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J Athl Train. 2009 May-Jun;44(3):272-4. doi: 10.4085/1062-6050-44.3.272.

The use of a tuning fork and stethoscope to identify fractures.

Author information

1
Radford University, Radford, VA, USA. mbmoore@radford.edu

Abstract

CONTEXT:

Nonradiographic tests to identify fractures rely on a patient's report of increased pain at the site of injury. These tests can be misleading and produce false-positive or false-negative results because of differences in pain tolerance. A painless technique using a tuning fork and stethoscope to detect fractures has undergone limited review in the athletic training literature.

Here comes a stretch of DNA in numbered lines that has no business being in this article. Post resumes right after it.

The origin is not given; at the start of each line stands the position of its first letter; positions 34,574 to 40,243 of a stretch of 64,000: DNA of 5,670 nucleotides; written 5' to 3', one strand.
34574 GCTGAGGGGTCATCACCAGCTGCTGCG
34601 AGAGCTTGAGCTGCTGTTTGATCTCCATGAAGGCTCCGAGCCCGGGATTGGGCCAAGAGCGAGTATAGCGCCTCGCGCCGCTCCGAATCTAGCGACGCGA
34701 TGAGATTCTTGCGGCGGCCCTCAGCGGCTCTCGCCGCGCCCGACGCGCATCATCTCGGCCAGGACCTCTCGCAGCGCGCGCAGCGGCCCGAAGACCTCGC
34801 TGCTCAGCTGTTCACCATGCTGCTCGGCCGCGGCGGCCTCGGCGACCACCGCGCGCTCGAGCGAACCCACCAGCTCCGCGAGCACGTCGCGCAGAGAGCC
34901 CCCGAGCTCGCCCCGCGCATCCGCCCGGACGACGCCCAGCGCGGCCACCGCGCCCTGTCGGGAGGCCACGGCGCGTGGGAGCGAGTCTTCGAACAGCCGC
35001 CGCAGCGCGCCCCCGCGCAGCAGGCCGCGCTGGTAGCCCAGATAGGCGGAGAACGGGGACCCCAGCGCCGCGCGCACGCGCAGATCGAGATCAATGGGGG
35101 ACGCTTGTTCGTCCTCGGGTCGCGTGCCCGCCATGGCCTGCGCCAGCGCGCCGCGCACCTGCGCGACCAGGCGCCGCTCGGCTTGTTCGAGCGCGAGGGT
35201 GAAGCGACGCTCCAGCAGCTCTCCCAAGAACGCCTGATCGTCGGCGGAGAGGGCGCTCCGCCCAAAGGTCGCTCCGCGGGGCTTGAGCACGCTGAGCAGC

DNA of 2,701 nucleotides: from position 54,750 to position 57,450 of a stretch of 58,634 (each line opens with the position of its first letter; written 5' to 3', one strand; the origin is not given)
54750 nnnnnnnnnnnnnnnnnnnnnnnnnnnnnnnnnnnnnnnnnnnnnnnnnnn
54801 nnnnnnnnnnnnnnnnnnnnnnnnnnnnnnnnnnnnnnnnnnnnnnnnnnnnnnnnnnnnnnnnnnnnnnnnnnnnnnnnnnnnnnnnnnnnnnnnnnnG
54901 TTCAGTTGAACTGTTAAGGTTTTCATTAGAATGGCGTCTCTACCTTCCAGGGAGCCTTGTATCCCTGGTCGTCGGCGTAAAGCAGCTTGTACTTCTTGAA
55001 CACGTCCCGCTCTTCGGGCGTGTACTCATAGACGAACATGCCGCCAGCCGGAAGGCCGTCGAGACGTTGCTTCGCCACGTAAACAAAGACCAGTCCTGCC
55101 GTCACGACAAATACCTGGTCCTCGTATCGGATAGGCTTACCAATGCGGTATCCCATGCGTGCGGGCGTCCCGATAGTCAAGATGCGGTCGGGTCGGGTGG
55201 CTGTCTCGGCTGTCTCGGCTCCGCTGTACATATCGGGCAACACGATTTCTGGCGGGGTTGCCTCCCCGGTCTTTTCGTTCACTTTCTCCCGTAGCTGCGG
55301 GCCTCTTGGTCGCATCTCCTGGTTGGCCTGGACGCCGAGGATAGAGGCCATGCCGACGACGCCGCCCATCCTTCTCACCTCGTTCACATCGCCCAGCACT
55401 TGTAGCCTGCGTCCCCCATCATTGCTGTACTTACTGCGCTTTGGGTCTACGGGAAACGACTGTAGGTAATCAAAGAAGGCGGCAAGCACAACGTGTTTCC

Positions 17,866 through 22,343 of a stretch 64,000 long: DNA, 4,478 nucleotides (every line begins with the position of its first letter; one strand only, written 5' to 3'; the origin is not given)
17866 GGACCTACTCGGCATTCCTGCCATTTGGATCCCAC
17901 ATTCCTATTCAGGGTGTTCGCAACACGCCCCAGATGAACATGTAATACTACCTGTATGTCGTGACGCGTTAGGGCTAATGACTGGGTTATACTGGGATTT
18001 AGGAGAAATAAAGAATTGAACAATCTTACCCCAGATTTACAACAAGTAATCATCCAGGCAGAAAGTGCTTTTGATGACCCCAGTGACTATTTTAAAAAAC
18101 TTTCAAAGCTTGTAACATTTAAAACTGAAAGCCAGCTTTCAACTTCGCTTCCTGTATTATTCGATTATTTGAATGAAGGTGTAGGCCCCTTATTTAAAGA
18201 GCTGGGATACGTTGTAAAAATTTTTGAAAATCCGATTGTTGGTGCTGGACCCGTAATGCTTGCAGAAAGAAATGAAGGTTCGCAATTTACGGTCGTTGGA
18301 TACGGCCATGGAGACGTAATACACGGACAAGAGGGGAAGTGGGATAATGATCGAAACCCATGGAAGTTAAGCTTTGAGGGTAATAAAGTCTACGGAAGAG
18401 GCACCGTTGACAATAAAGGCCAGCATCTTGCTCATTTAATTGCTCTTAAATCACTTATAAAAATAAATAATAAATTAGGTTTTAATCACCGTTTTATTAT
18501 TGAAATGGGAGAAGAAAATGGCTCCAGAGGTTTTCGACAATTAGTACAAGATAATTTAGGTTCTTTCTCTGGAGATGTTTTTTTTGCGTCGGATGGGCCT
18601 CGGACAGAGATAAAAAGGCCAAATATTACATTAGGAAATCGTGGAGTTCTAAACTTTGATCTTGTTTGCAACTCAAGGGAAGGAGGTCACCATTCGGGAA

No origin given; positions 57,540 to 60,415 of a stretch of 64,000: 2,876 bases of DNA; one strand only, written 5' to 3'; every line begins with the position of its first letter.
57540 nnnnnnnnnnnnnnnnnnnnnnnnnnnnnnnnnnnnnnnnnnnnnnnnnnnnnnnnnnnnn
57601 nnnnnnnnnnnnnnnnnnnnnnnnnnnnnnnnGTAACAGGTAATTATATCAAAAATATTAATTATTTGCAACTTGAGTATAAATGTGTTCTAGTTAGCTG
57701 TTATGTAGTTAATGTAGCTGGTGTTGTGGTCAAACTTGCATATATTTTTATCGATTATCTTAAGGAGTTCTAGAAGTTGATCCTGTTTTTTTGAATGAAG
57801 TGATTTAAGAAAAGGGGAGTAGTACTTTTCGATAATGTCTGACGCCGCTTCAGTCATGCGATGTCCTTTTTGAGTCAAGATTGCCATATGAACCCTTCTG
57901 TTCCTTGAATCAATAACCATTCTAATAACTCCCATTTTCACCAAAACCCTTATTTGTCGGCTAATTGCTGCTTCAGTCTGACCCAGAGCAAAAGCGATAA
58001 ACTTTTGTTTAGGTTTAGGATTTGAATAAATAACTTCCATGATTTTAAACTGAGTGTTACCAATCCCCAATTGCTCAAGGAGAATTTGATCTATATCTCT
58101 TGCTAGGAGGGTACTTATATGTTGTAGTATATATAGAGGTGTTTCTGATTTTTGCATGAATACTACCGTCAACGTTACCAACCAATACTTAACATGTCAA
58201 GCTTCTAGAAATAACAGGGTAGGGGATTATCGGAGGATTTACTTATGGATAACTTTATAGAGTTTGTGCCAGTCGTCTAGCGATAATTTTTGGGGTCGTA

OBJECTIVE:

To determine if the use of a 128-Hz vibrating tuning fork and stethoscope were effective in identifying fractures.

DESIGN:

Cross-sectional study.

SETTING:

University athletic training room or local orthopaedic center when fractures were suspected.

PATIENTS OR OTHER PARTICIPANTS:

A total of 37 patients (19 males, 18 females) volunteered.

MAIN OUTCOME MEASURE(S):

A diminished or absent sound arising from the injured bone as compared with the uninjured bone represented a positive sign for a fracture. Radiographs interpreted by the attending orthopaedic physician provided the standard for comparison of diagnostic findings.

RESULTS:

Sensitivity was 0.83 (10:12), specificity was 0.80 (20:25), positive likelihood ratio was 4.2, negative likelihood ratio was 0.21, and diagnostic accuracy was 81% (30:37).

CONCLUSIONS:

The tuning fork and stethoscope technique was an effective screening method for a variety of fractures.

KEYWORDS:

assessment; auscultation; false-negative results; false-positive results

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